The list of writers of Time‘s annual 100 Most Influential People feature is usually as star-studded as the list itself. This year, you can read Elon Musk on Kanye West, or Ukrainian Prime Minister Petro Poroshenko on Angela Merkel. But even in this pantheon, one byline-subject combination stands out, and that’s Barack Obama on Narendra Modi.
In his three short paragraphs under the line “India’s reformer-in chief,” the U.S. President is awfully nice to the Indian PM:
As a boy, Narendra Modi helped his father sell tea to support their family. Today, he’s the leader of the world’s largest democracy, and his life story—from poverty to Prime Minister—reflects the dynamism and potential of India’s rise.
Determined to help more Indians follow in his path, he’s laid out an ambitious vision to reduce extreme poverty, improve education, empower women and girls and unleash India’s true economic potential while confronting climate change. Like India, he transcends the ancient and the modern—a devotee of yoga who connects with Indian citizens on Twitter and imagines a “digital India.”
When he came to Washington, Narendra and I visited the memorial to Dr. Martin Luther King Jr. We reflected on the teachings of King and Gandhi and how the diversity of backgrounds and faiths in our countries is a strength we have to protect. Prime Minister Modi recognizes that more than 1 billion Indians living and succeeding together can be an inspiring model for the world.
Since the outset of his presidency, Obama has made reconciling Muslims and non-Muslims a prevailing rhetorical theme and policy objective. That makes this recent bit of fulsome praise for Modi ring a little hollow, since the the Indian PM and his nationalist BJP party are not exactly heroes among India’s Muslims—or other minorities, for that matter. In domestic politics, Modi’s image as a Hindu nationalist is at least as important as his reform and trade liberalization agenda, and its one of the key features that distinguishes him and his party from the long-dominant, secular National Congress Party. Even now, the Hindu nationalist agenda guides many of his policies, like a recent decision about the resettlement of Hindus in Kashmir, the divided and disputed province on India’s border with Pakistan.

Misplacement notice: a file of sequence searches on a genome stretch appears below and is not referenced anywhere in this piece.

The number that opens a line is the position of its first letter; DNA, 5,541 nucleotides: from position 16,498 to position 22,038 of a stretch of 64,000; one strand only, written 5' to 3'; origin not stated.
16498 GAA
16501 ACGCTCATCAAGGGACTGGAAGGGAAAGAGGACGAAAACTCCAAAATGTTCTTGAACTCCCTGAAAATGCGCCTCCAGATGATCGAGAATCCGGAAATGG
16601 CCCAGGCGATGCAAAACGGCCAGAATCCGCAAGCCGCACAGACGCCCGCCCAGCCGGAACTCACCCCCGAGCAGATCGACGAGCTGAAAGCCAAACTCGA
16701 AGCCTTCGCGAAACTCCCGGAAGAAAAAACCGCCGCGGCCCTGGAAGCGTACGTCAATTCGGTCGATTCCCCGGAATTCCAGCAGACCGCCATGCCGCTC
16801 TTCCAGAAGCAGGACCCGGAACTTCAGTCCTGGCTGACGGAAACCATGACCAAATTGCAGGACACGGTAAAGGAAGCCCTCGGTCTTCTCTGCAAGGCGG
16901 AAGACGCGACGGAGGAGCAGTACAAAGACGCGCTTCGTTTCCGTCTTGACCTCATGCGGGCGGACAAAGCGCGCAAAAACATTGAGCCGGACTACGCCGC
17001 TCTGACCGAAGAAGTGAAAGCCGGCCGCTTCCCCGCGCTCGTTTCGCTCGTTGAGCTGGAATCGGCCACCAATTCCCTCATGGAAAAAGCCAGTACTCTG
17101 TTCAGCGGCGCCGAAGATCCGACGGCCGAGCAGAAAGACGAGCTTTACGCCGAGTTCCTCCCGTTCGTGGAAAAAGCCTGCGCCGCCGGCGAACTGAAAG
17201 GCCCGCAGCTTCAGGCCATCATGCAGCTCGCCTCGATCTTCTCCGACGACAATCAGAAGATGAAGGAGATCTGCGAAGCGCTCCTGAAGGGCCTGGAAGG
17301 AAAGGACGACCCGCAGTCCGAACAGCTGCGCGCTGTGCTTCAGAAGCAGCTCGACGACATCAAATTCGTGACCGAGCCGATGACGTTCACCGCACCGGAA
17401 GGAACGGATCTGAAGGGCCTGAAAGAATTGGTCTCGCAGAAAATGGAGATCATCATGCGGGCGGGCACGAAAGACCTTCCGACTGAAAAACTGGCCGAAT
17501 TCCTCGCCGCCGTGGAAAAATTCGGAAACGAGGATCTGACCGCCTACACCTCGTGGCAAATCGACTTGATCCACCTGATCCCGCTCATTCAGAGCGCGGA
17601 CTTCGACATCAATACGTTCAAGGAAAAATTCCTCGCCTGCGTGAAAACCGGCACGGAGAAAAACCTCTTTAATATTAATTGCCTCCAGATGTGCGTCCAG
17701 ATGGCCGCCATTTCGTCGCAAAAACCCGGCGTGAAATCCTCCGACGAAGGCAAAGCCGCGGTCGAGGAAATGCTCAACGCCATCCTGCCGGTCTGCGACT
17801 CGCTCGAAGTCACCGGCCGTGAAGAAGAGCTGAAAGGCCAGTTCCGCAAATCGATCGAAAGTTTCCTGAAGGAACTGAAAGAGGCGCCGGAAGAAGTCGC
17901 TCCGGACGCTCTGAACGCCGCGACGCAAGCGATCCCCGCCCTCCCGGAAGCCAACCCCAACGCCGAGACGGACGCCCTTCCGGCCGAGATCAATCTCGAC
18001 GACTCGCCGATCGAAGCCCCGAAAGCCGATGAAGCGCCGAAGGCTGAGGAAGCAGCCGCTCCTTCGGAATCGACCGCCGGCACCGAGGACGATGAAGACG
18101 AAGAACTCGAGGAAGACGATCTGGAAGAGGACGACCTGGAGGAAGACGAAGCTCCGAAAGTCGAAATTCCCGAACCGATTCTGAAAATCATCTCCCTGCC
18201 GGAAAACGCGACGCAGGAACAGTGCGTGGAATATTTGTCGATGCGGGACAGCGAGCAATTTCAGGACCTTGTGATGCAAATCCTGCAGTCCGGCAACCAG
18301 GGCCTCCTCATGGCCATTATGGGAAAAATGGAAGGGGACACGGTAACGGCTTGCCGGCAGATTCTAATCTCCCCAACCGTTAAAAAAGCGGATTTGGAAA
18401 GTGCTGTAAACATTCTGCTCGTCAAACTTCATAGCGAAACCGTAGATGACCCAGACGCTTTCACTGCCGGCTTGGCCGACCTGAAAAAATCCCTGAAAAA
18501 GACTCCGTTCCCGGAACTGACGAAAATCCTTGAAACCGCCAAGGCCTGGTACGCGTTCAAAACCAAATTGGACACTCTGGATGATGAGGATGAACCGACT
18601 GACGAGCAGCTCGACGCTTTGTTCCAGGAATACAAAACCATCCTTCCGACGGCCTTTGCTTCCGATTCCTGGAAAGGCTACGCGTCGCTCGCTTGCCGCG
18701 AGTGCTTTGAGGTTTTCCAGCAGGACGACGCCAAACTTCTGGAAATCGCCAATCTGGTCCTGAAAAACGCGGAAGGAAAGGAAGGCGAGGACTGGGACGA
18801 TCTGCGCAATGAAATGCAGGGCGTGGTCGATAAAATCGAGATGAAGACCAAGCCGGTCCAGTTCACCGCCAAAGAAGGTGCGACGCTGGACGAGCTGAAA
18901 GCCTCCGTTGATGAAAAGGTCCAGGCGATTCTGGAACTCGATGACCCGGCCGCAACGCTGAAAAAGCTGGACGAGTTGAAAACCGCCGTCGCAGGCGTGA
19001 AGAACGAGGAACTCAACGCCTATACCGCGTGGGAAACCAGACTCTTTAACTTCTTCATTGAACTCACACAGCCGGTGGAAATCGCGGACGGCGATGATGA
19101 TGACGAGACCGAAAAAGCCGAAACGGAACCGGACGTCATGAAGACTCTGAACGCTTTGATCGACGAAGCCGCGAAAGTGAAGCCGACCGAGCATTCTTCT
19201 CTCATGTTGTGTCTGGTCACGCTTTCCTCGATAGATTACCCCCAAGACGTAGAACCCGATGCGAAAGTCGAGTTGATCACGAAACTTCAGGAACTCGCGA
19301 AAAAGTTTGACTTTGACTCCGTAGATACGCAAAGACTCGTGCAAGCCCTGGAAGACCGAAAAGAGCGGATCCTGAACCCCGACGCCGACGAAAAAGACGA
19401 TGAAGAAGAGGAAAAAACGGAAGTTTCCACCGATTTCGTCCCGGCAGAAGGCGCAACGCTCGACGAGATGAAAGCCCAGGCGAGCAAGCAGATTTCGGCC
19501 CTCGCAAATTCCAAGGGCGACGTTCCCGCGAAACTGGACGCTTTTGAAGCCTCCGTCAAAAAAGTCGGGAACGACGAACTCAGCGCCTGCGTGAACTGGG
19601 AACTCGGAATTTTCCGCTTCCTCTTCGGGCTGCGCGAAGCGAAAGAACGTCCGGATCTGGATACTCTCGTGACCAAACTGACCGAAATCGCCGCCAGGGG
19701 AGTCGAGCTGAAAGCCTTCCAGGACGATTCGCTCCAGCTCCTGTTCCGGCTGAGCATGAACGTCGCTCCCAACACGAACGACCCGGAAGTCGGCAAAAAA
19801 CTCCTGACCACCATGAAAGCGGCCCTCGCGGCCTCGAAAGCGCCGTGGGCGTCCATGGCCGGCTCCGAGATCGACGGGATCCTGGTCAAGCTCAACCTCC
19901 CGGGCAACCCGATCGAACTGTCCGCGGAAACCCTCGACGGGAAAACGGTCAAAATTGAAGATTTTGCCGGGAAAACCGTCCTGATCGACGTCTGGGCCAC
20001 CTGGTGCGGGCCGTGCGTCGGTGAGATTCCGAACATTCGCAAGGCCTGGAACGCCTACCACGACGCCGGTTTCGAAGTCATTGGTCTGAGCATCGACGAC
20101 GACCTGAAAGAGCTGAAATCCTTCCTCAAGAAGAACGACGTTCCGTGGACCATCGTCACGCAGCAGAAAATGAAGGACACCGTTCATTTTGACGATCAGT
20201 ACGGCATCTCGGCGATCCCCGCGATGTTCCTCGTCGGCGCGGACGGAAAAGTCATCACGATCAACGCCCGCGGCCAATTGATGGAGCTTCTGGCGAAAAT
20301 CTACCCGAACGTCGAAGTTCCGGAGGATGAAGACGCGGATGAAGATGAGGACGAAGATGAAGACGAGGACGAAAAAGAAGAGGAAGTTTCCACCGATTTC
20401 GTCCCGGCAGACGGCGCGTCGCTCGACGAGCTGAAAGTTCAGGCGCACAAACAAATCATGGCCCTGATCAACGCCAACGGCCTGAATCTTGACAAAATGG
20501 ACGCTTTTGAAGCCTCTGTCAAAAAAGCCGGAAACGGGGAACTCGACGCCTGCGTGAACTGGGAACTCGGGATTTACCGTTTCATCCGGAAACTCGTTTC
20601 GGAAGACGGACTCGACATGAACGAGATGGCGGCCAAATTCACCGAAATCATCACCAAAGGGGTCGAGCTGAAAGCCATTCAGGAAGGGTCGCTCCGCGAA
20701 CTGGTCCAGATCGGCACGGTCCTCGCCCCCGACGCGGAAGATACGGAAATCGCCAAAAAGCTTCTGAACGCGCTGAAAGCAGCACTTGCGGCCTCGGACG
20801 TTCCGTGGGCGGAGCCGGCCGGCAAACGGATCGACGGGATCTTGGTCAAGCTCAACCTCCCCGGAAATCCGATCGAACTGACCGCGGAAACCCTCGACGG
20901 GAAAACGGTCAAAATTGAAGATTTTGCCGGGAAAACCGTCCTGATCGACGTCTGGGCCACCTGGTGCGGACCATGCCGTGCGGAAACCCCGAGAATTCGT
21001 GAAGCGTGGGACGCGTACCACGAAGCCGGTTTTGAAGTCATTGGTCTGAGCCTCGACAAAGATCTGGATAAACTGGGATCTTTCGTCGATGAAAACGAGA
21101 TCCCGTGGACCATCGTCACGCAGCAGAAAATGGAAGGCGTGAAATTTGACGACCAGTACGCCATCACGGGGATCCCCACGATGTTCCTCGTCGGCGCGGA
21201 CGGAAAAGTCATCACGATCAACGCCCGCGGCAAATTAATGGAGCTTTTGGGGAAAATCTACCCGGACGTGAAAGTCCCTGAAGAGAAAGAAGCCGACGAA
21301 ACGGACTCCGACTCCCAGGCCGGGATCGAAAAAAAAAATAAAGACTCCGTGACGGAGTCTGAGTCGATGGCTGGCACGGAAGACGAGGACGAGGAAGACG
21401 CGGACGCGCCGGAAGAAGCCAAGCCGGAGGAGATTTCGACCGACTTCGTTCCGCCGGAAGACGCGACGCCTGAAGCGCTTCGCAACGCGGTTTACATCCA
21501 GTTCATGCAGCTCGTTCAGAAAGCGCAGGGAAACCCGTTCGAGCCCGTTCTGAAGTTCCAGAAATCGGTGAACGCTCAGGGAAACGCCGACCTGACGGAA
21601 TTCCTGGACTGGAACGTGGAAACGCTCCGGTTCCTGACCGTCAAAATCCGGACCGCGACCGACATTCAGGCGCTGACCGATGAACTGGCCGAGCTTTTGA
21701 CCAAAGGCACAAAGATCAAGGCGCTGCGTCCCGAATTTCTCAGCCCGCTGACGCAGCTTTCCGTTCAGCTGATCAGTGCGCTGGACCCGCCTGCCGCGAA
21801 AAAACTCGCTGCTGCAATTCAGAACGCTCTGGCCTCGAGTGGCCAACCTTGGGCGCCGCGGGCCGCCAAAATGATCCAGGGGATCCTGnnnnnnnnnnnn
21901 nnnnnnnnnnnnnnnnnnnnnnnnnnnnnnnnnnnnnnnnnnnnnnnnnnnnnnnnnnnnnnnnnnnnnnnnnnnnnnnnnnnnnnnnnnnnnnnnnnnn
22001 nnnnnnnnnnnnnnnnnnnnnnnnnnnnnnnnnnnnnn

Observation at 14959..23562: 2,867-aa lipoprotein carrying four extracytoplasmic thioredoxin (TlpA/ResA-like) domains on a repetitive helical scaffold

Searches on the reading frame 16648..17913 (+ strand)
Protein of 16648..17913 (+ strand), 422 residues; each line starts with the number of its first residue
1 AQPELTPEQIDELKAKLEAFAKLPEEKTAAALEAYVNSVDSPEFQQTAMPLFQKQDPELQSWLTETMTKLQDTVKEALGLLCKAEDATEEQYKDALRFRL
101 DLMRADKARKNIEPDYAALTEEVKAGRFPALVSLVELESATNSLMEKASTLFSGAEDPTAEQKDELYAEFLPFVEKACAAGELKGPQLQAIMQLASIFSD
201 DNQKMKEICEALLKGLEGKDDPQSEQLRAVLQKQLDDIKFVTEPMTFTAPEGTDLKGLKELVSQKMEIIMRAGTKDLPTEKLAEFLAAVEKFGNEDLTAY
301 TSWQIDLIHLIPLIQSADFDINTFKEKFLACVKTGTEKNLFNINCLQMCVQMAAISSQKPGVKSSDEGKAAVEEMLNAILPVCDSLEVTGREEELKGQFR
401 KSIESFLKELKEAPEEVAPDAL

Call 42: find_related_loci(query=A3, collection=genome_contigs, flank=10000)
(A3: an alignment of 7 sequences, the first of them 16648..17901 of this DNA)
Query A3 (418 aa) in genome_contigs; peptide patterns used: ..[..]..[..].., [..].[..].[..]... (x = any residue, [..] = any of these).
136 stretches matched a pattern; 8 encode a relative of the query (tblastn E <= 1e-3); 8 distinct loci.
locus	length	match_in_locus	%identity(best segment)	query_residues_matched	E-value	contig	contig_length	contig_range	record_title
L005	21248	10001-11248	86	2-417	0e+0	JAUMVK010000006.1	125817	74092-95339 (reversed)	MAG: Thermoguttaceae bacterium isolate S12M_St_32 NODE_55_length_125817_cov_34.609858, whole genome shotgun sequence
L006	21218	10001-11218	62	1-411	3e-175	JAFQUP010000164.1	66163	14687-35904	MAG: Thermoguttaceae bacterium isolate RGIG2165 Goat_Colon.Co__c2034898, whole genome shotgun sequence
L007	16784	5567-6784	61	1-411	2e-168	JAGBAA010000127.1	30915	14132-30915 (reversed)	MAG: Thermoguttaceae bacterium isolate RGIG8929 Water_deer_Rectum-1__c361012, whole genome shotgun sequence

Weird optics of this particular case aside, it’s good to see President Obama being nice to the leaders of important U.S. allies—something he doesn’t always seem keen to do. Realism about a rising China is one of the issues on which this Administration is closest to the evolving American consensus on foreign policy, and the trend of warming relations with India is one of the elements of Obama’s foreign policy that is most likely to outlast him.
Of course, when this President has picked a foreign leader to court (cough Erdogan) it hasn’t always worked out that well. Let’s hope that Obama’s praise doesn’t happen to coincide with the reawakening of authoritarian tendencies in Modi as well.